Artho says the Excessive Plains has change into extra of a forage manufacturing space over the previous few years as an alternative of grain due to dairies and feedlots.
“We have an outlet for a wheat and rye by-product,” he mentioned. “We are baling straw as bedding for dairies. They like the rye because of long stalks.”
He’s gotten away from area corn, too. “I have a little white, food-grade, corn. It’s off to decent start, even without subsoil moisture.”
Drought and water availability are massive considerations. “We do not have a full moisture profile, so we will have to irrigate more than we would like to.”
Ben Scholz was clearer skies and a promising forecast June 10, however he nonetheless wanted to restore a set of tracks for his mix. He hoped to be within the area harvesting a promising crop inside a number of days. “It looks like the weather has broken,” he mentioned.
Scholz farms in Collin and Hunt Counties.
He mentioned the crop is promising, regardless of the torrential rains. “Grain quality and yield look good,” he mentioned. The late cool, moist situations helped fill out the heads. “I checked heads about three weeks in the past. Often, we see three kernels forming at that stage. I noticed loads with a fourth kernel filling, in order that’s a great signal. I feel we have now potential for a 60 to 70-bushel yield.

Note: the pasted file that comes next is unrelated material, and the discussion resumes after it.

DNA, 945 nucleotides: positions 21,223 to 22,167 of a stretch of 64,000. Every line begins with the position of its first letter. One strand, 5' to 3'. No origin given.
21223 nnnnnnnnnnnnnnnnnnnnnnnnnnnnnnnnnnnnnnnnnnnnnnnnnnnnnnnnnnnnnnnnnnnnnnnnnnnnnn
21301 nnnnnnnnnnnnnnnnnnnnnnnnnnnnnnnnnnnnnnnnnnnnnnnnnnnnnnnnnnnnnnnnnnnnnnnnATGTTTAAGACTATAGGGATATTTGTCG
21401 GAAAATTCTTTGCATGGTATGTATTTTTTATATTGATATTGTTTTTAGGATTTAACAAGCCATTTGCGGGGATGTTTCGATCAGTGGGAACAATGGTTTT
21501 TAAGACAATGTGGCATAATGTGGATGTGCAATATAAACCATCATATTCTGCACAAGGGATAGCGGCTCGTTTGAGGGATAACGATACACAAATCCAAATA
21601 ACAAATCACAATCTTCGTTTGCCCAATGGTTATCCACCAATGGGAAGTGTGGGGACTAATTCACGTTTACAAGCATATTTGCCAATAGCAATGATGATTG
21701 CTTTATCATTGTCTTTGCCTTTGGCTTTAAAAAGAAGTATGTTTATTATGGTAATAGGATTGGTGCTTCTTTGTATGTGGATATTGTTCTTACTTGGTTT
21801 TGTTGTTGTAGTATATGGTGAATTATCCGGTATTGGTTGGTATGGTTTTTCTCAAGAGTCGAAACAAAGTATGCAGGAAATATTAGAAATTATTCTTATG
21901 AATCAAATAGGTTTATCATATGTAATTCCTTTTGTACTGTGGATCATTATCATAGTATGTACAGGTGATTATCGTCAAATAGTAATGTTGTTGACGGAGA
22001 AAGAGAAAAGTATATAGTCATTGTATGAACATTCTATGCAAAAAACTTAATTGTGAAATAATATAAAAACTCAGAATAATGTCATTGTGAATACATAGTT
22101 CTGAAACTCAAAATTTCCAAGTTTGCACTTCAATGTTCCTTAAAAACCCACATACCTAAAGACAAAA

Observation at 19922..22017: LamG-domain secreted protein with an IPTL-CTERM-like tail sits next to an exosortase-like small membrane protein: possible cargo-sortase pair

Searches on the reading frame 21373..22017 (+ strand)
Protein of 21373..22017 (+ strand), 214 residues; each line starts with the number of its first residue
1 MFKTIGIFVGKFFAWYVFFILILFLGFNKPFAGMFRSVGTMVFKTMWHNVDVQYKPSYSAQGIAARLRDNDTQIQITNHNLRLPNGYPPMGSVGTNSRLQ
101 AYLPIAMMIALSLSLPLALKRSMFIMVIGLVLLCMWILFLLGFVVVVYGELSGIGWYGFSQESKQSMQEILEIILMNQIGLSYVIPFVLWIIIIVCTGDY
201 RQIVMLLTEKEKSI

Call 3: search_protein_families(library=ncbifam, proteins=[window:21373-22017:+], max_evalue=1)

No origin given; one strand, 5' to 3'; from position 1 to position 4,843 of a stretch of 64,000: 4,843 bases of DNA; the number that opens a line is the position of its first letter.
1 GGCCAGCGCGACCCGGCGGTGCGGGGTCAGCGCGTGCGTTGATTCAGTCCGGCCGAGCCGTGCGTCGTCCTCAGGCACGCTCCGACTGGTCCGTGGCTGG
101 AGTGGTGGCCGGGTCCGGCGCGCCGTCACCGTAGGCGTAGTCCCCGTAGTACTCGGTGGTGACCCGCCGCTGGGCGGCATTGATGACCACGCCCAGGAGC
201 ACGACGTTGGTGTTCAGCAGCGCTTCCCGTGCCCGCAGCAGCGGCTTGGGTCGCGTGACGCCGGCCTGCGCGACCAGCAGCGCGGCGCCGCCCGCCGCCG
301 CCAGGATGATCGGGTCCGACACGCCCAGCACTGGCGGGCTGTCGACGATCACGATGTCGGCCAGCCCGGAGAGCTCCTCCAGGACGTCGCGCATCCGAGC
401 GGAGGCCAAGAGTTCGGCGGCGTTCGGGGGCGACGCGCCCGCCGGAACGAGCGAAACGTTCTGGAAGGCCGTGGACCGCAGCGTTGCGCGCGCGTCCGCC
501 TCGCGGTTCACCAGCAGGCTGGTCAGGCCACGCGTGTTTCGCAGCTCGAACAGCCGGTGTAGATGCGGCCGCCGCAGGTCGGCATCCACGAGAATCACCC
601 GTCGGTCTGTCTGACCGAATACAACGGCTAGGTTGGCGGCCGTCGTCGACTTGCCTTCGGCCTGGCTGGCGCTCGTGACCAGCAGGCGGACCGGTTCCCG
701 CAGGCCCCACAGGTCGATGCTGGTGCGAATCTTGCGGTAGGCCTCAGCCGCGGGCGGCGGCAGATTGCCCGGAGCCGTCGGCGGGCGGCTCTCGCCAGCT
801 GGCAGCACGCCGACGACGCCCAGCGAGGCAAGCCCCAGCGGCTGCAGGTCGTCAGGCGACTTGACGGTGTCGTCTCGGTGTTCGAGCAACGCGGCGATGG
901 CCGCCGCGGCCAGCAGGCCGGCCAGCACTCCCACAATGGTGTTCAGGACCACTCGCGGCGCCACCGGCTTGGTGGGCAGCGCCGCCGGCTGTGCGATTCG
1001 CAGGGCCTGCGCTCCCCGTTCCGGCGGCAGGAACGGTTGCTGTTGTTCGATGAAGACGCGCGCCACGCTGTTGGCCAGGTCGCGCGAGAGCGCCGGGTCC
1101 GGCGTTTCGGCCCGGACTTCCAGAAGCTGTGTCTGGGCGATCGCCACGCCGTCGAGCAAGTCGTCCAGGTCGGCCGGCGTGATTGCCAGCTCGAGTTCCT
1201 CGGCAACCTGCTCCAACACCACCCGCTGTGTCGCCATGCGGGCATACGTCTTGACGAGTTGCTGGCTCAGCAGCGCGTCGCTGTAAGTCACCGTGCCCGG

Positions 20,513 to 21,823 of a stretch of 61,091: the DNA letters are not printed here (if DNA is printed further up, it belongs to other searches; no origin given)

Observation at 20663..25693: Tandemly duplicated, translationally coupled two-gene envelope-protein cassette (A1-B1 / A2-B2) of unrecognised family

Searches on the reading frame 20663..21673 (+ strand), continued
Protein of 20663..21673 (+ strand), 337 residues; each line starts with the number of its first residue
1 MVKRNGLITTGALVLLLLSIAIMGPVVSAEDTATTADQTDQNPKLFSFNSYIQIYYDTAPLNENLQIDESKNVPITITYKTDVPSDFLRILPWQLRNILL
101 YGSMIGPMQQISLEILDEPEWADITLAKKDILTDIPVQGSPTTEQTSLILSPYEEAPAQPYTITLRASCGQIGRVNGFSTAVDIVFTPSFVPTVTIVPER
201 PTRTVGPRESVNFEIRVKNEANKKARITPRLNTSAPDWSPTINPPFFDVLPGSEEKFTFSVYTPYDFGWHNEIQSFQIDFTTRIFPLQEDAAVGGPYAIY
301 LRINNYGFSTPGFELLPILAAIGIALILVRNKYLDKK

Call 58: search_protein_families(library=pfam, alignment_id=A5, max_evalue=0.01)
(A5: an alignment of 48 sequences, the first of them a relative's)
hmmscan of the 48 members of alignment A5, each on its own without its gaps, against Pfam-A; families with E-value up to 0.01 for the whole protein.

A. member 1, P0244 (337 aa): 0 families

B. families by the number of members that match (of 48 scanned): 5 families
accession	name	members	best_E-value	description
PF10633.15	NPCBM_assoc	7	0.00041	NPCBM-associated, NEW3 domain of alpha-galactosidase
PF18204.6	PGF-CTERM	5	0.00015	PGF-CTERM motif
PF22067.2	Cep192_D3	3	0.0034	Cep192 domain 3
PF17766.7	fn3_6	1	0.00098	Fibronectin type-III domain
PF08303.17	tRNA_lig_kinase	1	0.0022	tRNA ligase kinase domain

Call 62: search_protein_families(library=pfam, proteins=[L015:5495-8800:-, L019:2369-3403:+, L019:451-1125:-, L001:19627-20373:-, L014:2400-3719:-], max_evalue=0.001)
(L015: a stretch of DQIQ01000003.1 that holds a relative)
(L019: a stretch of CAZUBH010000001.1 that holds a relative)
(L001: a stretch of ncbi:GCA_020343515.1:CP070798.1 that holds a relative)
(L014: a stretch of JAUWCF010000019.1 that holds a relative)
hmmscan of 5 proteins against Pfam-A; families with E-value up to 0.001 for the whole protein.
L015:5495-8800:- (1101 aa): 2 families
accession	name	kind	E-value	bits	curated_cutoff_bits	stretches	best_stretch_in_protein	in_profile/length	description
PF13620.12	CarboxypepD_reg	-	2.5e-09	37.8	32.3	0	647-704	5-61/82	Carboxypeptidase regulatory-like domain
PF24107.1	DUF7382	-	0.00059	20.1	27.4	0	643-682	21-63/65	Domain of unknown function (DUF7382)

“So far, I have seen no issues with sprouting. The cooler weather and delayed maturity probably helped,” he mentioned. Scholz mentioned farmers from the Dallas-Fort Value space and south to Waco, are nicely into harvest. “Several down that way say they have not seen sprouting issues, either.”
Texas wheat producer Ben Scholz (Picture by Ron Smith)
Scholz agrees with Wetzel’s commentary that Northeast Texas farmers elevated wheat acreage this 12 months. “We had a great, open fall to plant. Most farmers within the space have adopted a corn/wheat rotation. Just a few are planting milo, and some are planting soybeans round Paris. We nonetheless have a pocket of cotton.
“I try to stay evenly split with wheat and corn, but for one reason or another usually end up with something like 60/40.”
He says corn prospects are combined, relying on the soils. “We got it planted okay and have an excellent stand. After three to four weeks of rain, fields show a lot of variability. Well-drained fields look good. Corn in fields that do not drain well is short and yellowing.”
He mentioned some farmers are making use of aflatoxin preventive merchandise by air and including urea.
“I’m thinking about adding some foliar fertilizer and some micro-nutrients, but so far, it’s just thinking, not acting.”
Scholz hoped to be harvesting wheat by early the next week. He stays optimistic. “The potential is there,” he mentioned.